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26 June 2017, 17:23
After the devastating fire at Grenfell Tower in London earlier this month, Cambridge City Council is reassuring tenants and residents there's no council-owned properties of similar size or construction to Grenfell Tower.
Following the fire, the government has asked the council to identify any high-rise properties taller than six storeys or 18 metres which have been clad externally with insulating materials.
The council has two blocks of this size. Hanover Court (8 storeys) is constructed of brick and concrete, with no cladding or insulation external to the building. Scholar's Court is a recently-constructed brick building with a small amount of cladding. It meets all current building regulations, but, as a precaution the cladding is now to be tested by the Buildings Research Establishment.
The two other council-owned blocks more than three storeys high - Kingsway Flats and Princess Court - are also constructed of brick and concrete with no external cladding.
The council has also been reviewing fire safety at its low-rise communal blocks of three storeys, and any cladding used has been confirmed as having a 'Class 0' (lowest risk) fire rating. To date, no concerns have been expressed about the safety of this form of cladding.
The council has no plans to fit external cladding on any new council residential buildings currently in development.
The Department for Communities and Local Government (DCLG) has also asked registered social landlords (housing associations) to check their properties.
Over the weekend the BPHA housing association notified the council two of their blocks at Mill Park in the CB1 development - Gilbert House and Huxley House - have been found to contain a limited amount of cladding to the exterior of the top floors and around bin stores, which is potentially combustible but not at the highest risk level.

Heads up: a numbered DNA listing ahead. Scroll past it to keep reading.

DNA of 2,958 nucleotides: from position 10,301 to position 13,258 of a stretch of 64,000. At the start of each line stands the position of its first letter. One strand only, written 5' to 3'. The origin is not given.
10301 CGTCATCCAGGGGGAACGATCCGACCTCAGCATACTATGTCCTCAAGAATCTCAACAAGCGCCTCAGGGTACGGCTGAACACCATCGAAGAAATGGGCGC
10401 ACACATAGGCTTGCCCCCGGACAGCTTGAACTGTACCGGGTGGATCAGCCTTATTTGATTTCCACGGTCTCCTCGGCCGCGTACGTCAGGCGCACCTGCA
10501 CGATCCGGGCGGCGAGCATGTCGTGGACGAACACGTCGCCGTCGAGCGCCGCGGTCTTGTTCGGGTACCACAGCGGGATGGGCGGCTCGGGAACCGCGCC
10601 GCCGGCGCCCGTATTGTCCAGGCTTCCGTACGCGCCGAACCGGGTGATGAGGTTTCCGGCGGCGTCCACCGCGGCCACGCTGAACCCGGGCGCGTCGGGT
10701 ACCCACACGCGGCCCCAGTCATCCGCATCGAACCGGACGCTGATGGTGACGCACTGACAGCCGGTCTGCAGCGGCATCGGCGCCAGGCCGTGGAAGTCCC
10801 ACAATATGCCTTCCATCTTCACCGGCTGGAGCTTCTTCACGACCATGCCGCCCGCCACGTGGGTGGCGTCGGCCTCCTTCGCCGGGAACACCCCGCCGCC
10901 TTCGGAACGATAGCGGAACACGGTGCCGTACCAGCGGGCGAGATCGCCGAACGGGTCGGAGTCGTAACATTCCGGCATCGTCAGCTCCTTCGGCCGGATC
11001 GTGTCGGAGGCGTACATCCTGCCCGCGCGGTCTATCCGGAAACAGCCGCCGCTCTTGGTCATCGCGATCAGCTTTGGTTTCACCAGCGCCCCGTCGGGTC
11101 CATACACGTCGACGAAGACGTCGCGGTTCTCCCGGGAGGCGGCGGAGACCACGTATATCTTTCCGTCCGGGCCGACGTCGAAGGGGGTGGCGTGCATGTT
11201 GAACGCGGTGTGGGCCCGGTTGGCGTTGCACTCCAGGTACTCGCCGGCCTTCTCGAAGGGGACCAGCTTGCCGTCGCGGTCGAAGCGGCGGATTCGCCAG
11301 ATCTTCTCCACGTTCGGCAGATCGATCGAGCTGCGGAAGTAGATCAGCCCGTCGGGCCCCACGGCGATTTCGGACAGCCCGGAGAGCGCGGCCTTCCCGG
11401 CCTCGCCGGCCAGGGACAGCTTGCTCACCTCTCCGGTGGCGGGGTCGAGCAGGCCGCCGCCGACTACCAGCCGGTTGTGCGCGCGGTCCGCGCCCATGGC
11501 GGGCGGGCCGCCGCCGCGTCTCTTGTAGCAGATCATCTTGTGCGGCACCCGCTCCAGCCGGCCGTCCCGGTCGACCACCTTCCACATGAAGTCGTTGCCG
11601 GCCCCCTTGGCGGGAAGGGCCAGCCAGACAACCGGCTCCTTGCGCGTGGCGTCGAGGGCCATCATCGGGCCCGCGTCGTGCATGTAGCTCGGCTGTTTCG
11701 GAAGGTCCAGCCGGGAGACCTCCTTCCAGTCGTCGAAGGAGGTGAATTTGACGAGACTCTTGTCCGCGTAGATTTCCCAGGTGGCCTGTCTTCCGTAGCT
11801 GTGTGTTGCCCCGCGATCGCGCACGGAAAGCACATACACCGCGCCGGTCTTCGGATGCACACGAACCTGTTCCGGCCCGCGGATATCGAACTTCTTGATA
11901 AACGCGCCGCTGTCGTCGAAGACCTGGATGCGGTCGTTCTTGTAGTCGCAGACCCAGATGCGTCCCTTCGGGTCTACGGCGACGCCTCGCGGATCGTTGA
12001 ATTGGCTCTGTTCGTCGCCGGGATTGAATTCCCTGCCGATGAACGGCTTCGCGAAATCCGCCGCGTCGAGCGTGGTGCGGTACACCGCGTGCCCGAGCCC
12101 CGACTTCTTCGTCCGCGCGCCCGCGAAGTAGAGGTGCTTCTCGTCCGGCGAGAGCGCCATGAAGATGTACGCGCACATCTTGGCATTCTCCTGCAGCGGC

This cladding was certified as fire safe when the buildings were completed in 2013 and the buildings were inspected by the council's Building Control service, meeting all building regulations at the time.
Cambridgeshire Fire and Rescue Service inspected the buildings on Saturday and found that the cladding does not pose a risk for residents, and that the buildings comply with fire safety standards in every other way. The fire service and BPHA will work together on a plan of action following consultation with residents.
The council manages and maintains more than 7,000 homes in Cambridge, including blocks of flats, sheltered housing, temporary housing, detached and semi-detached houses, and has strict fire safety measures in place to protect people living in them.
The council is liaising with Cambridgeshire Fire and Rescue Service and is also keeping the DCLG updated of its findings regarding fire safety and the use of cladding on buildings in Cambridge.
All registered landlords in Cambridge are being contacted to let them know that if they have any concerns about cladding used in their properties, samples can be sent for testing to the Buildings Research Establishment.
Any resident in privately rented housing concerned about materials used in the construction of their building are advised to contact their landlord or leaseholder.
Cllr Kevin Price, Executive Councillor for Housing, said: "The Grenfell Tower disaster has focused everyone's minds on the need for renewed consideration of fire safety, particularly in high rise blocks.
"We would like to reassure all our tenants that we take their safety extremely seriously and have invested money in fire safety at residential blocks. We are also working closely with Cambridgeshire Fire and Rescue, partner organisations and landlords to identify any buildings that may give residents cause for concern, and will address any issues identified in a prompt and coordinated way."
Meanwhile, Communities Secretary Sajid Javid says all 75 high-rise buildings in 26 local authorities which have submitted sampled, have failed fire safety tests.